There are non-typical whitetail deer with racks that are mind-blowingly massive, almost alien sculptures of bone. Typical whitetails are not that. Typicals are the clean, symmetrical, even “ideal” headgear that most hunters imagine when they think of truly giant deer. A world record typical whitetail buck is a unicorn that flirts with the 200-inch mark.
The Pope and Young Club’s latest 200-class entry into the top 10 all-time typical whitetail list made the book in 2003. The next most recent entry was 1965. Likewise, the last 200-class buck to break into Boone and Crocket Club’s list, which includes gun-hunted deer, was also killed in 2003, and 2000 before that.
Compared to the non-typical whitetail records — where four of the top five Pope and Young records were killed since 2000 — it’s easy to see why many consider world record typical whitetail the pinnacle of all hunting trophies: the rarest of the rare.
The P&Y’s minimum score for a typical whitetail is 125 inches. For a buck to break into the top five listed here, and possibly become a world record typical whitetail, a mind-bending 197 inches-and-change is needed.
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No. 5 – The Van Lith Buck
Score: 197 6/8”Location: Wright County, MinnesotaDate Taken: 9/28/1986Hunter: Curt Van Lith
Curt Van Lith had been pursuing this buck since 1983 and got his chance to shoot the 11-point, 197 6/8-inch beast three years later in late September 1986.
Minnesota produces a significant number of 180- to 200-class whitetails every year throughout all hunting seasons and ranks No. 4 on the Boone and Crockett list of top whitetail states. Four Minnesota counties rank in the B&C top 20.
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No. 4 – The Goad Buck
Score: 197 6/8”Location: Monroe County, IowaDate Taken: 12/2/1962Hunter: Lloyd Goad
Lloyd Goad not only claimed the world-record archery-killed whitetail in 1962, but his stunning buck also had the finest, most perfectly symmetrical antlers ever, a claim that’s still true today. Symmetry like this is almost impossible given the fact that Goad’s buck had seven points per side. That’s 14 points of great genetics, amazing habitat, and zero injuries.
Goad killed his buck with a recurve bow and wooden arrows, like most hunters of the era. There’s not much information on the hunt itself, but stories indicate Goad hunted for several seasons and supposedly missed every deer he shot at until this one. This buck remains the all-time favorite of many antler geeks.
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No. 3 – The Reed Buck
Score: 198 3/8″Location: Muskingum County, OhioDate Taken: 11/10/2004Hunter: Tim Reed
After 15 years hunting the same public land owned by American Electric & Power Co., Tim Reed had never seen a deer of this caliber. Of course, after he shot the 198 3/8-inch specimen, he started hearing stories from other hunters about missed shots during muzzleloader season and sheds found the previous spring. The buck was a pretty well-kept secret.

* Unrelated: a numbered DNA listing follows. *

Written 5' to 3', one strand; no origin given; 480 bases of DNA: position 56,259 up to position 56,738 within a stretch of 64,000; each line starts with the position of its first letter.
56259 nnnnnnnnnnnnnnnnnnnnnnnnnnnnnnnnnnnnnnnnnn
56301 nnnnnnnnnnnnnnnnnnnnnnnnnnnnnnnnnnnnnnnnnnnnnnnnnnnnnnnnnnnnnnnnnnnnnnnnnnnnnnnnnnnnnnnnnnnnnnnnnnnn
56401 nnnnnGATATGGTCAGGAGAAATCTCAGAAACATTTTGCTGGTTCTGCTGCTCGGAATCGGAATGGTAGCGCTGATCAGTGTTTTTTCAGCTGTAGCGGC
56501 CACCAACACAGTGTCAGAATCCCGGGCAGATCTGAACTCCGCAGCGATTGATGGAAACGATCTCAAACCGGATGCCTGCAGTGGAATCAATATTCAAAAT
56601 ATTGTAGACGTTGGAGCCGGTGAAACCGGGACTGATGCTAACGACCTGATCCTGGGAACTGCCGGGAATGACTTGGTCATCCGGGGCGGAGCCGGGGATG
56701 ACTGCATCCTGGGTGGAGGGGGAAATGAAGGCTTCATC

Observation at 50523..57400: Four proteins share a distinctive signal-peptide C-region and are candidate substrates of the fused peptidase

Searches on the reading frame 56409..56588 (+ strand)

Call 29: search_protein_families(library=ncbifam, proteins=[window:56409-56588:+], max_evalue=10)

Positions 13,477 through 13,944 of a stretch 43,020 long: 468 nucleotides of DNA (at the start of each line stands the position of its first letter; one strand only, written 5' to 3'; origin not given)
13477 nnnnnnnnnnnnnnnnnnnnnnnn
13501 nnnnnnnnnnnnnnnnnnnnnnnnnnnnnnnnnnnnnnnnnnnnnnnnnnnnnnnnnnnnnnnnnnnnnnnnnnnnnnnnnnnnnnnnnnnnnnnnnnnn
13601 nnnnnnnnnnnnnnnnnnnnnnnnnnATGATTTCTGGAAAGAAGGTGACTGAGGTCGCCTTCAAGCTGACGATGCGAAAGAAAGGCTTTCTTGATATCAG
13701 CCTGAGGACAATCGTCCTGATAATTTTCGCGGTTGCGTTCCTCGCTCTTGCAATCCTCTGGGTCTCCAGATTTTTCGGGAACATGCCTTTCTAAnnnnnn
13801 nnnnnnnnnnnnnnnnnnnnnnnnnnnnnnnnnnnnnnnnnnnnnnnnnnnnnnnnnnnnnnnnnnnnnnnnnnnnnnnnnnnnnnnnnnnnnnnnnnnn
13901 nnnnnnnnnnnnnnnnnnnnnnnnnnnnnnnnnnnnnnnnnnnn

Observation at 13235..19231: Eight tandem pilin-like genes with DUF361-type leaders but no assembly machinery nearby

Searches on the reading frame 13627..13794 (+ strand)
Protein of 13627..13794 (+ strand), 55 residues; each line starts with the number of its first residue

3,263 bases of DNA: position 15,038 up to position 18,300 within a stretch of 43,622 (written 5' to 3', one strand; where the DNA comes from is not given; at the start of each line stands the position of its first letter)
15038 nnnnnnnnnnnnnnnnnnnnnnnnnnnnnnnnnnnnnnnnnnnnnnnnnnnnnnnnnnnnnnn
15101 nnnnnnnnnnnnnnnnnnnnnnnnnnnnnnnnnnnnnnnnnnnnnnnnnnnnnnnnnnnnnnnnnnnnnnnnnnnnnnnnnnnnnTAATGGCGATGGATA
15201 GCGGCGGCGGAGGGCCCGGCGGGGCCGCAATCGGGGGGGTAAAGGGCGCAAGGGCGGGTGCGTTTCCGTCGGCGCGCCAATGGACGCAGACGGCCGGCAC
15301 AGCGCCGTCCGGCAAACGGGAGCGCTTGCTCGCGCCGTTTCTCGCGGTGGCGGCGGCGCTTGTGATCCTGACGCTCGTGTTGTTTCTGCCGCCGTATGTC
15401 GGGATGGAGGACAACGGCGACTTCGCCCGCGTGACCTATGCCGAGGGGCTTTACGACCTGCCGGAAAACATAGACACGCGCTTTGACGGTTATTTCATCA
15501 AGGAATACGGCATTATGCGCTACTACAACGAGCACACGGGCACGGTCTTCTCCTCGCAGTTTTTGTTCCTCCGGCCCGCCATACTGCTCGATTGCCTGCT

A cool side-note: the same morning that Reed killed his all-time state-record typical whitetail with his bow, Bradley Jerman killed his all-time state-record booner (201 1/8 inches) across the state in Warren County. This might make Nov. 10 — the Marine Corps’ birthday — the best trophy whitetail day of the year.
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No. 2 – The Collins Buck
Score: 203 3/8″Location: Sturgeon River, Saskatchewan Date Taken: 10/25/2003Hunter: Hubert (Tiggy) Collins
Hubert Collins’ beast is the biggest buck you’ve probably never heard of, and one of only two typical whitetails in the Pope and Young top 10 that are not from Illinois, Ohio, Minnesota, or Iowa. When Collins shot this chocolate-brown-crowned buck, the hunting world thought they might witness the fall of the Beanfield Buck’s 38-year reign as the largest whitetail in the world.
The best part of Collins’ story is that he was in the woods that day to kill a big doe for his freezer. Unfortunately, Collins’ buck missed the record by 1 1/8 inches and fell into undeserved obscurity among the whitetail world because, well, it wasn’t the biggest.
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No. 1 – The Johnson Buck
Score: 204 4/8″Location: Peoria County, IlinoisDate Taken: 10/29/1965Hunter: M. J. Johnson
Long before trail cameras existed, hunters relied on good old-fashioned scouting to determine what animals were on their hunting grounds. That’s exactly how Mel Johnson and his hunting buddy, Bill Kallister, located a few big bucks on a local Illinois farm in 1964. The following year, after securing permission to hunt the property, he and Kallister saw the buck a couple of times, so they hoped it was only a matter of time before the giant found his way into bow range.
On a late October afternoon, Johnson set up in a ground blind in the treeline along a beanfield instead of using his elevated stand like he usually did. It wasn’t long before the massive whitetail stepped into the field 300 yards away. Johnson watched the animal make his way across the field and then turn toward his blind. The deer closed on him too quickly for Johnson to draw his bow, so he waited till the buck passed, stood, drew his 72-pound recurve at 20 yards, and shot. The buck never made it out of the field.
Johnson heard about the Boone and Crocket Club from a magazine, and he wrote to them with his story. They put him in touch with the only official scorer in the state, who also worked at the Museum of Natural History in Chicago. At 204 4/8 inches, Johnson’s buck still reigns as the world record typical whitetail buck 56 years later.
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